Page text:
Wednesday, June 10, 2009

The End of the School Year

End of the school year panic by the EcoWonder...

I count down the days along with my boys. The end of the school year is finally upon us! They are excited to be done with homework, pop-quizzes and exams. I am thrilled to be done packing lunches, signing forms and proofing English papers.

Piles of leftover school supplies reach a mountainous state in the front closet, teetering with protractors, notebooks, eraser tops and binders.

Backpacks gape wide open, filled with gym clothes desperately in need of washing, clarinet sheet music meant for summertime practice, chipped locker mirrors and random school junk.

There is much to be done... This weekend I will sort all of the school supplies into piles. One to donate, one to put back into cycle in the "homework center" in the kitchen - a place the kids gravitate to when they need notebook paper, a pencil, ruler or glue - or I will bag and store supplies that are in great condition in preparation for next year's school supply list.

Why is it that teachers request so much stuff and my boys use so little of it?

I stocked my fridge with yogurt, apples, cheese, jam and fresh lemonade. My pantry bulges with granola bars, cereal, homemade pita pockets and peanut butter. Fresh vanilla bean cupcakes fill the glass cookie jar on the counter, a tempting treat to keep the boys out of the corner store. Bananas ripen on the counter, refillable water bottles are clean and stocked in the cupboard to be used to take lemonade on the bike trail.

Will they eat what I have left for them or will they opt for pizza slices and soda from the market up the street? It has yet to be seen...

This is a concern of a working mother who decides to leave her children at home. The boys sleep too late, eat breakfast at noon, lunch at 3 p.m. and often are in their pajamas when I arrive home at 4:00. In this economy, expensive summer camps, sports clinics and theme parks are out and down home entertainment is in. This year, we're taking a new approach.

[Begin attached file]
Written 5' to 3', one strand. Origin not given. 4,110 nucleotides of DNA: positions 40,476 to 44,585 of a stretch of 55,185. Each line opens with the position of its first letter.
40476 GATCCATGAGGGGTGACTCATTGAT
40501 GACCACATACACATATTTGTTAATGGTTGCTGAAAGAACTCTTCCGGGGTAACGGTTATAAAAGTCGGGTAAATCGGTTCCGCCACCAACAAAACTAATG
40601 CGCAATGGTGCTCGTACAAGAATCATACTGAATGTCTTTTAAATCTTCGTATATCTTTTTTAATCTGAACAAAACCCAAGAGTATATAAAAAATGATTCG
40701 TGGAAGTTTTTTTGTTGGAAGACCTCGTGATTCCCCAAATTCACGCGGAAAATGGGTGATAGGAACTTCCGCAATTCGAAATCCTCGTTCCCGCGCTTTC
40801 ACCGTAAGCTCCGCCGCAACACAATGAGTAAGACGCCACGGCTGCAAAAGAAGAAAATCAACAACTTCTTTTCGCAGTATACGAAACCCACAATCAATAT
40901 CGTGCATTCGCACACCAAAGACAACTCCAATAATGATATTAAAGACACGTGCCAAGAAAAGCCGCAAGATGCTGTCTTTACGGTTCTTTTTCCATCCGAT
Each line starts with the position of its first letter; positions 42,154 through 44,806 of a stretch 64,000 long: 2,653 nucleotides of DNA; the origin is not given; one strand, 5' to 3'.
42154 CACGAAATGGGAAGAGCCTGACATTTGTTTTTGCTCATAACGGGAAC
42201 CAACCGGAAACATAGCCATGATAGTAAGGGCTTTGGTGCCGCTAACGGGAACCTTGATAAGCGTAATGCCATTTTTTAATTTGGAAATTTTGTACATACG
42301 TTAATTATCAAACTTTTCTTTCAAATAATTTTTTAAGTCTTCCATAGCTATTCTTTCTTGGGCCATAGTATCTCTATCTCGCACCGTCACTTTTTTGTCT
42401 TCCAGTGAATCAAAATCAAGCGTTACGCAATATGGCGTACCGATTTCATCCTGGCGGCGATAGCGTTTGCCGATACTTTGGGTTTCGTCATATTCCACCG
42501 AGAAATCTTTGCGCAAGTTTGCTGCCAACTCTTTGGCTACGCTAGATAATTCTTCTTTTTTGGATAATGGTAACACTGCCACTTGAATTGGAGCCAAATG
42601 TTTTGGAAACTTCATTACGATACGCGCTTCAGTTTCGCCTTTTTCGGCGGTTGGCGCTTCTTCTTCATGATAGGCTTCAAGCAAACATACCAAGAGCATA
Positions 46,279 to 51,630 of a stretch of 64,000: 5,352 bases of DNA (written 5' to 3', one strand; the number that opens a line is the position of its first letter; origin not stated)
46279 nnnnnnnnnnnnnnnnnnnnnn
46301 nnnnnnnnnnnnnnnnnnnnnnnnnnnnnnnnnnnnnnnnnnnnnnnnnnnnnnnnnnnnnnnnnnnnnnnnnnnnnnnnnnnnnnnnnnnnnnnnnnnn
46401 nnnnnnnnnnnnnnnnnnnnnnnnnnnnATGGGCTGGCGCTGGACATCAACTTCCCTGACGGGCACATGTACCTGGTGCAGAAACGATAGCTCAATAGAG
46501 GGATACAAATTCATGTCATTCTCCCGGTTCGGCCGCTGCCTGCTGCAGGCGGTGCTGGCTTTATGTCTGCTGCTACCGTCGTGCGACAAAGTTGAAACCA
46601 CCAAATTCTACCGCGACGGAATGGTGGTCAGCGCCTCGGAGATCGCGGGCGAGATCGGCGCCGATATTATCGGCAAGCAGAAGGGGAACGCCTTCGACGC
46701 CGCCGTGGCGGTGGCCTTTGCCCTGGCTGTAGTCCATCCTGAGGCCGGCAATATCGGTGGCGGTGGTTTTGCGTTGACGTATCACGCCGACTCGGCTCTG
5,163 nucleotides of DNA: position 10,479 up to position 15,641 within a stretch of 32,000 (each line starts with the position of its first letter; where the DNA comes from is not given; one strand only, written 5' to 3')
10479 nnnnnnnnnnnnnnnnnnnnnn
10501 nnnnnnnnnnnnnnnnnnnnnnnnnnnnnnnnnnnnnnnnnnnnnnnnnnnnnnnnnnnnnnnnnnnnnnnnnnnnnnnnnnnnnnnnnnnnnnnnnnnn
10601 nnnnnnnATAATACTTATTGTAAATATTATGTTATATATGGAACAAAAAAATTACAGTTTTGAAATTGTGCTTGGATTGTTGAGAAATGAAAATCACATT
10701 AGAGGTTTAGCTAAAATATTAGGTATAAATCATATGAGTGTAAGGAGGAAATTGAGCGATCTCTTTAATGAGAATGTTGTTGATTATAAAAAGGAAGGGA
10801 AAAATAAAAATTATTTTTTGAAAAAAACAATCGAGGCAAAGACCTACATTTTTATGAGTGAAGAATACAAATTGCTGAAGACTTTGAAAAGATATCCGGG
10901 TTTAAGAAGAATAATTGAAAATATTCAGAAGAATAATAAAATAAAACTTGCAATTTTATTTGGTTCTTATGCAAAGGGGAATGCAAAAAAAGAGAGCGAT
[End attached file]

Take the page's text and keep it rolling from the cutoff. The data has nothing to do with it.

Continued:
Their bike tires were filled with air, their brand new library cards are in their backpack pockets, bike locks dangle from their handlebars and a list of household chores is tacked to the bulletin board. A summer reading list taped to the slide of fridge reminds them of their assigned books from their English teacher - mandatory for next year. Our basketball hoop has a brand new rim and we inflated the soccer balls and footballs in the sports bin in the garage. Baseball bases, hockey sticks and frisbees are ready and waiting to be carried to the park. And, between my husband and I, we've got a plan to call home every day at 10:00 a.m. to wake the sleeping bears... :)

Day one went well, they rode to the library and to the park where they met friends for a pick up game of football. They ate lunch, cleaned up their dishes and wiped down the counters. When I got home from work, they were dressed in their baseball uniforms, ready to go... I breathe a sigh of relief.

OK, so they left to doggies outside too long, meaning the end of freshly planted snow peas in the gardening containers. The library called to let us know one of the DVDs they returned was missing the actual DVD and I found the empty two-liter of Cherry Coke in the returnables bin, but all together?

I think we will survive the summer... How many more days until school starts?

3 comments:

agreenfire said...

Sounds like you covered all the bases to keep them entertained and well fed.

I hope the summer goes well for all of you.

Green Bean said...

We've still got a few days of school left and then . . .

Good luck! Sounds like you actually might survive summer! :)

greeen sheeep said...

Oh I know what you mean by the mountain of leftover school supplies. It drives me nuts that society has a brainwashed into thinking we need new supplies every year when so much gets wasted from the previous year. I have started sorting, donating, and reusing too.

Good luck with the rest of summer! Mine spend the summer at their mother's house and then have to be retrained when returning home for the school year.

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